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Minerva Anestesiologica 2010 January;76(1):13-23


lingua: Inglese

Epidemiology of Nosocomial Infection in 125 Italian Intensive Care Units

Malacarne P. 1, Boccalatte D. 2, Acquarolo A. 3, Agostini F. 4, Anghileri A. 5, Giardino M. 5, Giudici D. 6, Langer M. 7, Livigni S. 8, Nascimben E. 9, Rossi C. 5, Bertolini G. 5

1 Department of Anesthesiology, Resuscitation and Emergency, S. Chiara Hospital, Pisa, Italy; 2 Department of Anesthesiology and Resuscitation, Hospital of Lucca, Lucca, Italy; 3 II Department of Anesthesiology, Resuscitation, Spedali Civili, Brescia, Italy; 4 II Unit of Anesthesiology and Resuscitation, Department of Neurosciences, San Giovanni Battista Le Molinette Hospital, Turin, Italy; 5 Laboratory of Clinical Epidemiology, “Mario Negri” Research Institute, Ranica, Bergamo, Italy; 6 Department of Anesthesiology and Resuscitation, San Raffaele IRCCS Hospital, Milan, Italy; 7 University of Milan and National Cancer Institute, Milan, Italy; 8 Department of Anesthesiology and Resuscitation, San Giovanni Bosco Hospital, Turin, Italy; 9 II Unit of Anesthesiology and Resuscitation, Regional Hospital Ca’ Foncello, Treviso, Italy


AIM: A continuous infection surveillance program was conducted by GiViTI throughout 2006 in Intensive Care Units (ICUs).
METHODS: This was a prospective epidemiological study carried out in 125 Italian intensive care units. All patients have been included in the study. Aside from the detailed clinical information collected for all patients, in cases of infection upon ICU admission and for the first site-specific episode that occurred during the patient’s stay, the following data were collected: severity upon admission, micro-organisms and their antibiotic resistance patterns, subsequent multiple episodes in the same site, origin of infections and maximum severity reached. The diagnostic criteria for all infections are explicitly stated.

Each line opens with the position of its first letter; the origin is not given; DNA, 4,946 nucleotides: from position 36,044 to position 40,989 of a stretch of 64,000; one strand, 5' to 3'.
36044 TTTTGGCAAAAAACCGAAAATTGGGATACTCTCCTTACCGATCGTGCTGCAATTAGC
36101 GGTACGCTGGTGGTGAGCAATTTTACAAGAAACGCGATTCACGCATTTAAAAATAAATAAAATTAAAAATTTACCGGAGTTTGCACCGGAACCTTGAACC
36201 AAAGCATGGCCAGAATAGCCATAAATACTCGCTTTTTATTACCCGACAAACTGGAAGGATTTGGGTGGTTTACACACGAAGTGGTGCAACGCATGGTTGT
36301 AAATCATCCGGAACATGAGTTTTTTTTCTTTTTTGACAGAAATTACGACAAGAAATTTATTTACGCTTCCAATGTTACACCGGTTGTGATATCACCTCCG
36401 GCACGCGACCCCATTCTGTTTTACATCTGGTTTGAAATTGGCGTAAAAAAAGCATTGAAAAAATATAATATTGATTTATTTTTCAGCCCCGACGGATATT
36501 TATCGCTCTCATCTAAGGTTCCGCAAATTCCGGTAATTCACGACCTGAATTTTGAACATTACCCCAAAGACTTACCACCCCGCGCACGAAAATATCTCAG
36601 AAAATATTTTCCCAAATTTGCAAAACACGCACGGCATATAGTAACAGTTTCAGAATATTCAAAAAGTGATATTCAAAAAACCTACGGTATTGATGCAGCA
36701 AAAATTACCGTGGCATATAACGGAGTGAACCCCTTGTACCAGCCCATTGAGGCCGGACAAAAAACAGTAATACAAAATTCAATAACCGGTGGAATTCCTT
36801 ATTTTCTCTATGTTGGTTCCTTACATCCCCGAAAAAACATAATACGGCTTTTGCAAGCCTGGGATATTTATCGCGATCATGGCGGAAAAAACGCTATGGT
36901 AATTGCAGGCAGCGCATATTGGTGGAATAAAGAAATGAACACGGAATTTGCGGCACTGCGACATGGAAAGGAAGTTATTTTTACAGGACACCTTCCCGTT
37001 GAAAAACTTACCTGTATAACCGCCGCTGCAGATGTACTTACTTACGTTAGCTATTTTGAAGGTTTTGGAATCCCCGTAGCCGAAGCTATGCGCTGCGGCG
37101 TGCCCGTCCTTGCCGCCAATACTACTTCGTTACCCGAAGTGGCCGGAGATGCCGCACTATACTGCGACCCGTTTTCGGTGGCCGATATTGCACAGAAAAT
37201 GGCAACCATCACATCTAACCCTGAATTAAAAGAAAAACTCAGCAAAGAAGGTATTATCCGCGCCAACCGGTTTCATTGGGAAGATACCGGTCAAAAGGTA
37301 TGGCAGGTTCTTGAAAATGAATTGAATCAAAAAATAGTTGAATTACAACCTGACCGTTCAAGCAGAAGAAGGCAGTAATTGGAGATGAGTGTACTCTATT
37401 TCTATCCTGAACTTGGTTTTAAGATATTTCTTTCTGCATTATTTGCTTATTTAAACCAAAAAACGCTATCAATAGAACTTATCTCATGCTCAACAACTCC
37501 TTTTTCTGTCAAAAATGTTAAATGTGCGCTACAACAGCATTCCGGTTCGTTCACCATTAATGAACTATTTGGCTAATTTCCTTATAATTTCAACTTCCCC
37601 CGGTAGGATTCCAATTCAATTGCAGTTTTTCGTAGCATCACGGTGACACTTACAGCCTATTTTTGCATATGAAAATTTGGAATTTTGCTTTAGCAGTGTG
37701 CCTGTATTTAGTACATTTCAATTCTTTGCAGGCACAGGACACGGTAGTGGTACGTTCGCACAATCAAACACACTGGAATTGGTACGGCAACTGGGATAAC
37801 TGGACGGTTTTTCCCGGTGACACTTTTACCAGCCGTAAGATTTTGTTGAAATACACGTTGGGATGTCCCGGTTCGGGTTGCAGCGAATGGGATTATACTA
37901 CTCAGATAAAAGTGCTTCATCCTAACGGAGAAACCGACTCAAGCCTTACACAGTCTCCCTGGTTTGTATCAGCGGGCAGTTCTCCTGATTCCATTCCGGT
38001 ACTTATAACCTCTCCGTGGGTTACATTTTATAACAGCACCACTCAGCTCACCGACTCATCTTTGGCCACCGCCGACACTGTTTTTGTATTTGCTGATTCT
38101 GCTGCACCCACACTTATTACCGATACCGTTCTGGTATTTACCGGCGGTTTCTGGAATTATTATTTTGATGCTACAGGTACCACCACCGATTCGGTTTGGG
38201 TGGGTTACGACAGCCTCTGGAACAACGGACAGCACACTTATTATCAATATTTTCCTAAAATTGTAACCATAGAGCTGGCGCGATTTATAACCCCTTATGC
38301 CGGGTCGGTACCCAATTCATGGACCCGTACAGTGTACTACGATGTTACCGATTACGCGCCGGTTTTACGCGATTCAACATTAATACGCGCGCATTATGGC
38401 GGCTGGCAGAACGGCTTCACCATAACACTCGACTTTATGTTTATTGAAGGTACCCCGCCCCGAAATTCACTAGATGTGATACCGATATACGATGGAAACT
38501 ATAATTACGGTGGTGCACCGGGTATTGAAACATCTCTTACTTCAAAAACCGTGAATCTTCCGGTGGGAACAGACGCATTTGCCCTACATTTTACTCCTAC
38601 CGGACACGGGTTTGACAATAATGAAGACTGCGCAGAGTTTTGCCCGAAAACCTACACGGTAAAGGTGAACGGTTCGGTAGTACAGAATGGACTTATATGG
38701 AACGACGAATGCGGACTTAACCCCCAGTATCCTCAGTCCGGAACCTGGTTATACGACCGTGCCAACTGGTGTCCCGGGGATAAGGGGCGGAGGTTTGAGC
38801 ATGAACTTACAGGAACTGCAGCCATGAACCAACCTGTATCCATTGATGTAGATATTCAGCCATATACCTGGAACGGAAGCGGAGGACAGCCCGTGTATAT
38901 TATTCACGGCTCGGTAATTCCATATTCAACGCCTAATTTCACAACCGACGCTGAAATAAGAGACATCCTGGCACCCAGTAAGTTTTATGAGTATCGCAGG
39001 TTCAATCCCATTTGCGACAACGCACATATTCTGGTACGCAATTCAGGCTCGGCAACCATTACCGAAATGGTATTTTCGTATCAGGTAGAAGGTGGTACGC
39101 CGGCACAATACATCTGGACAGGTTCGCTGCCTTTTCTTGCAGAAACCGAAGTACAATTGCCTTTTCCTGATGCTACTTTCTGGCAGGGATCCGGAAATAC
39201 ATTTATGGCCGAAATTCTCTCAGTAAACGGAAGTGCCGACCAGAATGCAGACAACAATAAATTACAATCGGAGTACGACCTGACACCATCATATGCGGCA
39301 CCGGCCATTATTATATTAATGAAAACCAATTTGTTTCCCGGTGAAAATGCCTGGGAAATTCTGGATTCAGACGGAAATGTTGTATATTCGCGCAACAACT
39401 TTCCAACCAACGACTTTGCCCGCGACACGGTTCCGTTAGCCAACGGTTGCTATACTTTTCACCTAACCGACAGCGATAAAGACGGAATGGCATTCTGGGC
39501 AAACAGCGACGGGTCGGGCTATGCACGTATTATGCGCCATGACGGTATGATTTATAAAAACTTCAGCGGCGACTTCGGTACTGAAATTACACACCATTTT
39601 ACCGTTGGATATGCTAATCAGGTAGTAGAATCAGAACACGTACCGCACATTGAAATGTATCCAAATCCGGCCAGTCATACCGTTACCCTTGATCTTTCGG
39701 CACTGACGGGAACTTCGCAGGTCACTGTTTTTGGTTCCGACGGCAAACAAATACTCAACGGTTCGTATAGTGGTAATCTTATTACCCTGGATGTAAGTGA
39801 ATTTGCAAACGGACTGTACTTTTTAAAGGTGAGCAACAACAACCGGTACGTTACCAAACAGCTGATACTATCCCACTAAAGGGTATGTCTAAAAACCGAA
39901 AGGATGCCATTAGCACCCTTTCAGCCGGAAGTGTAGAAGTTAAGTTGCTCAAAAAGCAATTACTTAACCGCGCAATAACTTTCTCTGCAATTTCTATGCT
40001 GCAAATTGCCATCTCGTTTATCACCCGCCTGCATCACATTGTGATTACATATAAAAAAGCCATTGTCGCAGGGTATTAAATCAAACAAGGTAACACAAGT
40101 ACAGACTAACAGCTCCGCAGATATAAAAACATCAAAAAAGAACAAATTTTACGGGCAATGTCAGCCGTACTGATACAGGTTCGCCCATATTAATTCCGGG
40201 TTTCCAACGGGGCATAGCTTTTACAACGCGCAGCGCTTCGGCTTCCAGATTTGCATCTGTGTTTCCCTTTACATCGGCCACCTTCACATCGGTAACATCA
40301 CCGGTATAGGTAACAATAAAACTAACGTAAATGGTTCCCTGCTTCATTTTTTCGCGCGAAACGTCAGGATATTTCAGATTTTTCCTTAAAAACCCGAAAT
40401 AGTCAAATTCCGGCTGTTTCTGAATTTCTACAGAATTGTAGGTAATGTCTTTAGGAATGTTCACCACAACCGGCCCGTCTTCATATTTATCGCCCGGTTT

RESULTS: A total of 34472 patients entered the study. Infection upon admission was present in 12.6% of patients, with a high level of ICU and hospital mortality (29.4% and 38.7%, respectively). In 3148 patients one or more infections were reported as ICU-acquired with an overall incidence of 9.1% and an ICU and hospital mortality of 27.2% and 35.1%, respectively. Out of the device-related infections, ventilator-associated pneumonia was the most frequently diagnosed (8.9/1000 days on ventilator). Catheter-related blood stream infection was reported with a low incidence (1.9/1000 central venous catheter days). Nearly 20% of more than 5000 isolated microorganisms were classified as multi-drug resistant, with methicillin-resistant Staphylococcus aureus as the most frequently reported bug.
CONCLUSIONS: The ad hoc expanded GiViTI software “Margherita2” allows continuous infection surveillance in Italian ICUs, annually providing an extensive and updated database. Interventions to improve infection prevention and patient safety should be tailored to accommodate these data.

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